This unusual mystery opens in a field hospital in Marne in early 1916 when a woman finds herself suffering from minor shrapnel injuries, shellshock and amnesia. Her VAD uniform tells her that she must be a nurse’s aid but she knows little else about herself or her name. She believes her name is Stella Bain, and learns that she is an American. Once her physical injuries are healed she goes back to work driving field ambulances along the front, retrieving the dead and wounded.
In October she is given leave and decides to go to London, because she thinks that by visiting the Admiraly that she might find the key to unlocking her identity. However, she is desperately ill when she arrives and in taken in by a kind woman whose husband is a cranial surgeon.
Through contacts the surgeon obtains permission to take her to the Admiralty and eventually this leads to her identity being revealed and her memory is restored and her reasons for being in France is revealed.
Underpinning this novel is a narrative of a failed marriage which was told from the husband’s point of view in one of her earlier novels All He Ever Wanted.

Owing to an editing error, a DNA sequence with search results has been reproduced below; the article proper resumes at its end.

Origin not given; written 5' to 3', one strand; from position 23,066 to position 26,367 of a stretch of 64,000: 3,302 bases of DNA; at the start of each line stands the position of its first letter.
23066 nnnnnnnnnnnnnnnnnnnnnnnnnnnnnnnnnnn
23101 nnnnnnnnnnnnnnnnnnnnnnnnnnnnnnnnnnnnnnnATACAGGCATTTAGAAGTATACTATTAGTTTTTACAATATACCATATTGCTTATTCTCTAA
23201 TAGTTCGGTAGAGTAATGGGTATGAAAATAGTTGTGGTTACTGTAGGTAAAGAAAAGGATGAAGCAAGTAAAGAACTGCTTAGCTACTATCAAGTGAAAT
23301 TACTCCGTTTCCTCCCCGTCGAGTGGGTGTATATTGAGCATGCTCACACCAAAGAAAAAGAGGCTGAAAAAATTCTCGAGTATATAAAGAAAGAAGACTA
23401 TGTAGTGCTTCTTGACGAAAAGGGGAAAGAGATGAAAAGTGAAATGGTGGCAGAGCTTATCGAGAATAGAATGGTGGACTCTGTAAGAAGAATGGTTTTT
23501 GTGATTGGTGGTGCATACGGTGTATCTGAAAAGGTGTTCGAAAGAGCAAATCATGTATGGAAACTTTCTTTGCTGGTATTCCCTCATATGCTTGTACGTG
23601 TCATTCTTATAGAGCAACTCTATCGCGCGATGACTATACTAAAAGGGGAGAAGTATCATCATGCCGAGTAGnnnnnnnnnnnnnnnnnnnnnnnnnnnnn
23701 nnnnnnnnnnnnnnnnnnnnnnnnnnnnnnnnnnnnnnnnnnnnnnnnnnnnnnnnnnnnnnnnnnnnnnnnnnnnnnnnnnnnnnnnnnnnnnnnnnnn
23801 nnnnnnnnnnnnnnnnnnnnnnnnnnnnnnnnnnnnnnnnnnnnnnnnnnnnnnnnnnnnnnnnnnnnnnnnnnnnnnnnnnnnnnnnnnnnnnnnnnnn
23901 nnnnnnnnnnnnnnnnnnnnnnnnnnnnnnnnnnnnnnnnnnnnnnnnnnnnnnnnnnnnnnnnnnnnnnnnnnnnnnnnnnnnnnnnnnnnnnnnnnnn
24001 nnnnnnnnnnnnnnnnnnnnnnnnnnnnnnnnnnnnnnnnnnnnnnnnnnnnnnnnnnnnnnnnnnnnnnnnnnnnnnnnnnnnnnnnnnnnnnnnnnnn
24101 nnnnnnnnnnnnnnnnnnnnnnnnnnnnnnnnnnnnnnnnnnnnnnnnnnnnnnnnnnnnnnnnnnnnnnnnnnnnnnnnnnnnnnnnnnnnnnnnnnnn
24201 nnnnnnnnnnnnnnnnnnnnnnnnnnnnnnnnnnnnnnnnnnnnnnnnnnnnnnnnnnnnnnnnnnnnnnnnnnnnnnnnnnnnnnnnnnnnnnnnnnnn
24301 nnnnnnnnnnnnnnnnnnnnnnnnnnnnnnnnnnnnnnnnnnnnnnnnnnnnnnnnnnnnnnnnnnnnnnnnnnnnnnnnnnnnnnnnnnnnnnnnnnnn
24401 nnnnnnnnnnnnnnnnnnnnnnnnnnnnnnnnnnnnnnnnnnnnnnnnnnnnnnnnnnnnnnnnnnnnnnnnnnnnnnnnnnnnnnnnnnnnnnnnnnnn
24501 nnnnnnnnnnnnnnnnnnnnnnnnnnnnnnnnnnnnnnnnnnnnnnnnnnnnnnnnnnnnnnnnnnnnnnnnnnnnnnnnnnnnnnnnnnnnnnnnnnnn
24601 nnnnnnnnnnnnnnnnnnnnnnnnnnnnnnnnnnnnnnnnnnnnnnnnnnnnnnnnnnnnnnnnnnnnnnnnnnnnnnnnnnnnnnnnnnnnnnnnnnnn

In this latest novel Shreve vividly tells the story from the wife’s point of view revealing the far reaching consequences of the husband’s unethical and manipulative behaviour to achieve the college Presidency he had sought for twenty years.
As was made clear during the earlier story, the husband reflected on what he had gained but also on his lost family and his failed search for redemption.
This time the ill-treated wife regains custody of her lost children, the satisfaction of apologising to the victim of the husband’s unethical and malicious allegations, and the love of the man whose support made such gains possible.
This is Anita Shreve at her best and I highly recommend both this her latest book and All He Ever Wanted. Excellent holiday reading.
Terry Purcell is a solicitor and was the founding director of the Law Foundation of NSW. He is a regular contributor to The Booktopia Blog.